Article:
Sharp Cold Wave Shocks Midwest, Heads East

The wind chill reached 50 below-zero in Grand Forks, N.D. CBS

Temperatures crashed to Arctic levels Tuesday as a severe cold wave rolled across the upper Midwest on the heels of yet another snowstorm, closing schools and making most people think twice before going outside.

Thermometers read single digits early in the day as far south as Kansas and Missouri, where some areas warmed only into the teens by midday.

The ice and snow that glazed pavement was blamed for numerous traffic accidents from Minnesota to Indiana, where police said a truck overturned and spilled 43,000 pounds of cheese, closing a busy highway ramp during the night in the Gary area.

The bitter cold snap was responsible for at least one death Tuesday.

A 51-year-old man in northern Wisconsin died from exposure after wandering from his Hayward home early Tuesday, authorities said. His son reported him missing and said he was prone to sleepwalking, and deputies followed footprints in the snow to find the man about 190 yards from his house, Sawyer County Chief Deputy Tim Zeigle said.

The below-zero wind chills are covering the Midwest - from minus 10 below in Des Moines, Iowa to 50 below in Grand Forks, N.D., reports CBS' Early Show weather anchor Dave Price. That means busy days for car repairmen and those fixing furnaces; inside one house in a suburb of St. Paul, it was 44 degrees last night.

Still, some Minnesotans took it as just another winter day, even in the state's extreme northwest corner where thermometers bottomed out at 38 degrees below zero at the town of Hallock and the National Weather Service said the wind chill was a shocking 58 below.

"It's really not so bad," Robert Cameron, 75, said as he and several friends gathered for morning coffee at the Cenex service station in Hallock. "We've got clothing that goes with the weather. ... We're ready and rolling, no matter what."

"It's so beautiful. There's not a cloud in the sky," said Keith Anderson, 66. But he said that's not stopping him from skipping town at the end of the week to spend a couple of months in Nevada and Arizona.

Outside, one of the station's gas pumps froze up at least once, and assistant manager Terrie Franks had to go out to apply deicer spray.

"You definitely have to have gloves on because touching the cold metal - your hands are frozen," Franks said by telephone.

The weather service warned that exposed flesh can freeze in 10 minutes when the wind chill is 40 degrees below zero or colder.

At about 8 a.m., temperatures were minus 40 in International Falls and minus 35 in Roseau. Farther south, Minneapolis hit 18 below zero with a wind chill of 32 below and black ice was blamed for numerous accidents.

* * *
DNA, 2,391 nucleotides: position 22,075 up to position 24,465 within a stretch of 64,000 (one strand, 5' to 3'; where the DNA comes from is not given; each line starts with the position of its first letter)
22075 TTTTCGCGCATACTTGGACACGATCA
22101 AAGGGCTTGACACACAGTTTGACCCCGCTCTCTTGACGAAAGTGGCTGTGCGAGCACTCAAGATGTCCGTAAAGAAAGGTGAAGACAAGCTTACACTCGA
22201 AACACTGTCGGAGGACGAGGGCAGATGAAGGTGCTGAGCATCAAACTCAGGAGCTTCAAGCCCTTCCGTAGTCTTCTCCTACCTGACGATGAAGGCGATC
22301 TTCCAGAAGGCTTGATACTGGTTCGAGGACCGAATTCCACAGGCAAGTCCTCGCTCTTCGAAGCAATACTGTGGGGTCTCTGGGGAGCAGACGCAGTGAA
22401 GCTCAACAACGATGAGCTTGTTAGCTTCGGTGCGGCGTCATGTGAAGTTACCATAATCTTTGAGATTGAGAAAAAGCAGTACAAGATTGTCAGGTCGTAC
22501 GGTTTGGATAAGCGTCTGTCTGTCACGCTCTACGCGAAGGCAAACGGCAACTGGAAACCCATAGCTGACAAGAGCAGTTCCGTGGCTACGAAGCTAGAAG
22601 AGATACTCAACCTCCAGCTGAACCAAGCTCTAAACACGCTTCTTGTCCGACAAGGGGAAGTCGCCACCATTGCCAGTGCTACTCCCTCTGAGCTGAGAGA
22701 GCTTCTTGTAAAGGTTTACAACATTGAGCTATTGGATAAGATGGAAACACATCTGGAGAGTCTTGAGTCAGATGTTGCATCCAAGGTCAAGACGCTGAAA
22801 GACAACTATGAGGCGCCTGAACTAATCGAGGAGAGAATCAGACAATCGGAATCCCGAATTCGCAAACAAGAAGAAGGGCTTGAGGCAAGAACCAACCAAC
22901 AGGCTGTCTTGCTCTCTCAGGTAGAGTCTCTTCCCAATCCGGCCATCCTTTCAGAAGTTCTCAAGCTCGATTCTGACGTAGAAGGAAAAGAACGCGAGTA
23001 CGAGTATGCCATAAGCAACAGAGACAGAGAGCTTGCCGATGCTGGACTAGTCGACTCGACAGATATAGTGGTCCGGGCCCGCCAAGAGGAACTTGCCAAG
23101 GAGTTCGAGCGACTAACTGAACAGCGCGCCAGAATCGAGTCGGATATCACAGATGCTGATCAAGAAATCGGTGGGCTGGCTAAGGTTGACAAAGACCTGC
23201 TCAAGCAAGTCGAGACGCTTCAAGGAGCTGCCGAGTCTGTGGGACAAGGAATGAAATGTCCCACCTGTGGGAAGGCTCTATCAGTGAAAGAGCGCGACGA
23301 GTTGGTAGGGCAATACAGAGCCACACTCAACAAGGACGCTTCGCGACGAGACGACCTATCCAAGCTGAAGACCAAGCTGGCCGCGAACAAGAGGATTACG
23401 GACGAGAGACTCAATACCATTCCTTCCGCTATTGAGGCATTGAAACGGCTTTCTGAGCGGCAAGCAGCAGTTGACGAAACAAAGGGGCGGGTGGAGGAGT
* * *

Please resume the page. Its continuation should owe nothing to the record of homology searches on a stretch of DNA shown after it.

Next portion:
In neighboring North Dakota, Grand Forks dropped to a record low of 37 below zero Tuesday morning, lopping six degrees off the old record set in 1979, the National Weather Service said.

Schools were closed because of the cold as far south as Iowa, and authorities in Grand Rapids, Mich., went out urging the homeless to seek shelter.

The leading edge of the cold air was expected to strike the Northeast, mid-Atlantic and South late Tuesday and Wednesday. And meteorologists warned that a second wave could drop temperatures into the single digits Thursday and Friday in the mid-Atlantic region.

The storm that blew through the upper Midwest on Monday dropped 6 inches of snow on Minot, N.D., on top of about a foot that fell late last week, and Bismarck collected 4 inches. Bismarck, Fargo and Grand Forks all broke snow records for December, each with more than 30 inches. They were outdone by Madison, Wis., which accumulated a record 40 inches for the month, the weather service said Tuesday.

Road departments have had little time to clear away the snow between storms.

"Four-wheel drives are useless - people are just snowed in," said Rhonda Woodhams, office manager for Williams County, N.D. "People are calling in saying they're out of milk and diapers for their kids, or they have doctor appointments they need to get to. We're doing our best. And we don't need no more snow."

"It's like a sea of whiteness; people can't see the road," said Rebecca Arndt, a spokeswoman for the Minnesota Department of Transportation in Mankato. "When the white fluffy stuff starts to blow, it is not pretty."

What was left of that snowstorm was blowing eastward along the Great Lakes, and the weather service posted winter storm warnings Tuesday for parts of Michigan, northern Indiana and Ohio's northwest corner. Up to 11 inches of new snow was possible in Detroit.

Winter weather advisories were in effect from North Dakota to Ohio and northeast into northern New England.

  • CBSNews

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